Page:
ABC Members: We welcome your published research submissions and articles for inclusion in future issues of Clinical Updates and Insights. Email Rachel Williams at and please attach file or include links to the original published work and/or abstract.
Resident's Clinic: 50-Year-Old Man With Dyspnea on Exertion, Orthopnea, and Weight Gain
Co-authored by LaPrincess C. Brewer, MD, MPH (with Sae K. Jang, MD and Megha Prasad, MD)
A 50-year-old man presented to his primary care provider with a 2-week history of progressively worsening dyspnea on exertion and chest discomfort while in the flat position. He described his dyspnea as a feeling of “breathing through a straw.” Additional symptoms included a weight gain of 5 kg in the prior 3 weeks, increased abdominal girth, and paroxysmal nocturnal dyspnea. He also noticed a decline in exercise tolerance from a prior ability to ascend 9 flights of stairs to tolerating only a few steps.
Pregnancy and Parenting During Cardiology Fellowship
Co-authored by Sharonne N. Hayes (with Edson J. Mwakyanjala, Jennifer B. Cowart, Janis E. Blair and Michael J. Maniaci)
Medical training, and cardiovascular training in particular, involves intense focus and continuous learning. Trainees are often encouraged to avoid disruptions in their training to optimize their educational experience and minimize stress on the “system.” Despite these pressures, many residents and fellows choose to have children during training, but these choices have different implications for men and women in training. Overall, little is known about the experience of cardiology fellows who become parents during training or its effect on individuals and the field. The survey aims to analyze the experiences and impact of pregnancy, parenthood, and breastfeeding in a cohort of cardiology fellows.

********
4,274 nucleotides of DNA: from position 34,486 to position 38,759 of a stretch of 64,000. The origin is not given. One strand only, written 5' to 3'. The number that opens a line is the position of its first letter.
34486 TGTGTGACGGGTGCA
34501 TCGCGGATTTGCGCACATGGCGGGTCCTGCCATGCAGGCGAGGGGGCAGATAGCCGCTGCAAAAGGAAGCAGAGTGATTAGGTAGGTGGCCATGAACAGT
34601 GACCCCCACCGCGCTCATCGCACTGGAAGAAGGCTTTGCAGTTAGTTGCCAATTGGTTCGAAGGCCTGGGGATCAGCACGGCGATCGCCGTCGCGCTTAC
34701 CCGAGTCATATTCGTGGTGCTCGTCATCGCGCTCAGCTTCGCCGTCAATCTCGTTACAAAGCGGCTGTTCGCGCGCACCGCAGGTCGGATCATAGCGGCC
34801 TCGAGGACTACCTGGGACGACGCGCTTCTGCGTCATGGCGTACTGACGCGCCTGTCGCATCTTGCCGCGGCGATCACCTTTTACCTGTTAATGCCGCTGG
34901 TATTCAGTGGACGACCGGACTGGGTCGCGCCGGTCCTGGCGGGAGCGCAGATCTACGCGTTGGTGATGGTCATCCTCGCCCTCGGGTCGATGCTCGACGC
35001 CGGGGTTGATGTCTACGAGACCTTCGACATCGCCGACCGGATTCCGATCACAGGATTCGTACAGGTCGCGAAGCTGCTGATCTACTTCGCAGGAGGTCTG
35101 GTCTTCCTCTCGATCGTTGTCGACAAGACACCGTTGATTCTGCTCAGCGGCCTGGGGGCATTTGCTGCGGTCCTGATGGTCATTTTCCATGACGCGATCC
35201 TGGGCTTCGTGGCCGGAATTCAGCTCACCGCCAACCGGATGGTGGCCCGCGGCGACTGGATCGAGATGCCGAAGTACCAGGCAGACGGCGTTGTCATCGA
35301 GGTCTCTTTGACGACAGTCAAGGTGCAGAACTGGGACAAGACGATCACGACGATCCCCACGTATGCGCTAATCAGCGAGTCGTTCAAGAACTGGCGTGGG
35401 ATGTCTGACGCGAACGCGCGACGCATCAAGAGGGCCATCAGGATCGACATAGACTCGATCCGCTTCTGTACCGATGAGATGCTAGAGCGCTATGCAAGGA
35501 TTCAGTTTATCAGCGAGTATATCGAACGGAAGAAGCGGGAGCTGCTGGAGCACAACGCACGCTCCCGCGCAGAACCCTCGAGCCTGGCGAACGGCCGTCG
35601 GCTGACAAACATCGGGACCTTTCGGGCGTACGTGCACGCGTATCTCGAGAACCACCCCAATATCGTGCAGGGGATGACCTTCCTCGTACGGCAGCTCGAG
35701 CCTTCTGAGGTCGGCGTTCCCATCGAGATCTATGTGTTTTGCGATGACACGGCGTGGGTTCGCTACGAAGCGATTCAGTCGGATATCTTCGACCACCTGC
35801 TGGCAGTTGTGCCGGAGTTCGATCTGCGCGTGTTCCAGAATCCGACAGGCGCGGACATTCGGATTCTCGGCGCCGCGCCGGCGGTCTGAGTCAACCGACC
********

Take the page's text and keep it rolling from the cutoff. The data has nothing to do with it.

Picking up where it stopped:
Direct Current Cardioversion of Atrial Arrhythmias in Adults With Cardiac Amyloidosis
Co-authored by Vuyisile T. Nkomo, MD, MPH and Rowlens M. Melduni, MD, MPH (with Edward A. El-Am MD, Angela Dispenzieri MD, Naser M. Ammash MD, et al.)
Arrhythmias, conduction abnormalities, and intracardiac thrombus are common in patients with cardiac amyloidosis (CA). Outcomes of direct-current cardioversion (DCCV) for atrial arrhythmias in patients with CA are unknown. This study sought to examine DCCV procedural outcomes in patients with CA.

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Combined, diabetes, obesity, and insulin resistance are the most common cause of preventable death in the United States--responsible for millions of deaths and more than $600 billion in health care costs. As the largest, US-based, multidisciplinary conference centered on the management and prevention of cardiovascular and metabolic disease, CMHC is a can’t-miss event for health care practitioners committed to joining the fight against cardiometabolic disease.

Friday, October 11
Cardiovascular Mechanisms and Safety of Established and Emerging Peptide Therapies
Keynote: Daniel J. Drucker, MD

FDA Update and Late Breaking Trials
Christie M. Ballantyne, MD; Deepak L. Bhatt, MD, MPH; Robert H. Eckel, MD; Keith C. Ferdinand, MD; Jay S. Skyler, MD

Saturday, October 12
Treatment of High-Risk Patients with CVD and Elevated TGs: REDUCE-IT and Beyond
Deepak L. Bhatt, MD, MPH

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Christos S. Mantzoros, MD, DSc